Where Real Racism Lies: Murder in Coweta County
Updated: Mar 6
As “Black History Month” comes to a close, it is a good time (as any) to reflect on the history of Blacks and race relations in America.
From Trayvon Martin to George Floyd, much has happened to race relations within very recent history; however, the focus and zeal that is so often seen and propagated by violent groups such as Black Lives Matter, individuals like Shaun King, and many other entities, fail to actually target the crux of the real issue.
When most Americans, white and black alike, think about race issues or racism, there are some very simple things that come to mind. One would be the use or nonuse of the infamous “N-Word,” an utterance created by antebellum southerners as a butchered pronunciation of the word “negro.” It is an utterance because it has no historical or stable definition, other to mean “black person.” Furthermore, it cannot realistically be labeled a pejorative, because insults are subjective; or as the kindergarten rhyme goes: “Sticks and stones will break my bones, but words will never hurt me.”
Does a debate on whether a word should or shouldn’t be used matter? I see too many people who are quick to jump in and argue against its use; yet these same people have absolutely no issue with the use of profanity, whether it is in the music they listen to, the TV shows they watch, or even in the conversations they have. These same people claim to be Christian, and it baffles me how such a double standard is held, since they clearly violate basic Christian principles (Ephesians 4:29). I am not advocating for the use of the word, but as a black man, and a Christian, I feel that as human beings, our time can be spent focusing on other, more important things.
Another thing that tends to enter into the minds of people, especially recently, is the “police brutality” problem. Though unnecessary use of force by law enforcement does occur, it is no where near the central issue. I will say, however, that it seems that the vast majority of law enforcement officers do not have the mental aptitude for the job. Again, this is not an assertion, simply an observation.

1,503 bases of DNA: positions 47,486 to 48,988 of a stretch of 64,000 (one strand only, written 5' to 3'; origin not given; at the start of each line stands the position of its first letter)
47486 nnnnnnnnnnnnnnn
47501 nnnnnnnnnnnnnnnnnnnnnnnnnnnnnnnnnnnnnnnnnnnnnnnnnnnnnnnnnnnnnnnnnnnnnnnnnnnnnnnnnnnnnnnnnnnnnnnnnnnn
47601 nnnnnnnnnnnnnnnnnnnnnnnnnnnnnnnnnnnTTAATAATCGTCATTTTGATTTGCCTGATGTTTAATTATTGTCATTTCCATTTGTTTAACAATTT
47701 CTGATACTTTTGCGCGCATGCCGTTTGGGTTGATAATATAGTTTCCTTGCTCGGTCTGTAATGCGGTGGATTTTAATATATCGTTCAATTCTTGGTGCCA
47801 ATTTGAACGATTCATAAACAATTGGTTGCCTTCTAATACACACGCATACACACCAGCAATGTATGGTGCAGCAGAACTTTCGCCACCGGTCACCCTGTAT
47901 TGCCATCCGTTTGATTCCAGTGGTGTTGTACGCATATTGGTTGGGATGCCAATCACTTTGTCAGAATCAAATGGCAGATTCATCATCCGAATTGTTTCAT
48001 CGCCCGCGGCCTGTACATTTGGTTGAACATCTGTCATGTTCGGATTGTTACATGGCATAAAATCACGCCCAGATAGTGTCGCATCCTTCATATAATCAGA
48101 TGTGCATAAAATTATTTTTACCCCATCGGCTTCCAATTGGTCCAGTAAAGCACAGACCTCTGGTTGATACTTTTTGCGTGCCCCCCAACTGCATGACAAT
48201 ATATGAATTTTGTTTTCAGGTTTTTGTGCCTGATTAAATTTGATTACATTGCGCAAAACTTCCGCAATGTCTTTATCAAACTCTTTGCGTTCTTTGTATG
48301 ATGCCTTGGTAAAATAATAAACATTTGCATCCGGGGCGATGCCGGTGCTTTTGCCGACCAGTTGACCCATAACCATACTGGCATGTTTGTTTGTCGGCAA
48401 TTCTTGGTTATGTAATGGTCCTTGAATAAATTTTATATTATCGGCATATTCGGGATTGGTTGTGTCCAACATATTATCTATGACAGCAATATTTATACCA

Now then, where is it that the real issue lies?
The central problem of real racism in America lies in several areas. Firstly, contrary to popular belief, racism in America is not dead; it is very much alive and well… thanks to it not being recognized by the general public. Where racism is alive does depend on the location; northern states or more western states are less likely to have a race issue, though that doesn’t mean that there are no race issues at all. However, in the South, particularly states such as Georgia, Alabama, the Carolina’s, etc, this is a different story. I’m going to show you how one county in Georgia is still arrogantly racist today, and has been that way for generations.
Coweta County Georgia.
Coweta County Georgia was established in 1826. It borders from the south the more prominent county of Fulton, the county seat of Atlanta. Newnan is the county seat of Coweta. Now, Coweta County is an area that I would consider the northernmost part of the deep south, as everything below it is virtually the same in culture.
On April 23 1899, a horrible tragedy occurred there... and the aftermath and attitude of whites towards it is truly shocking.
Listen on Episode #1
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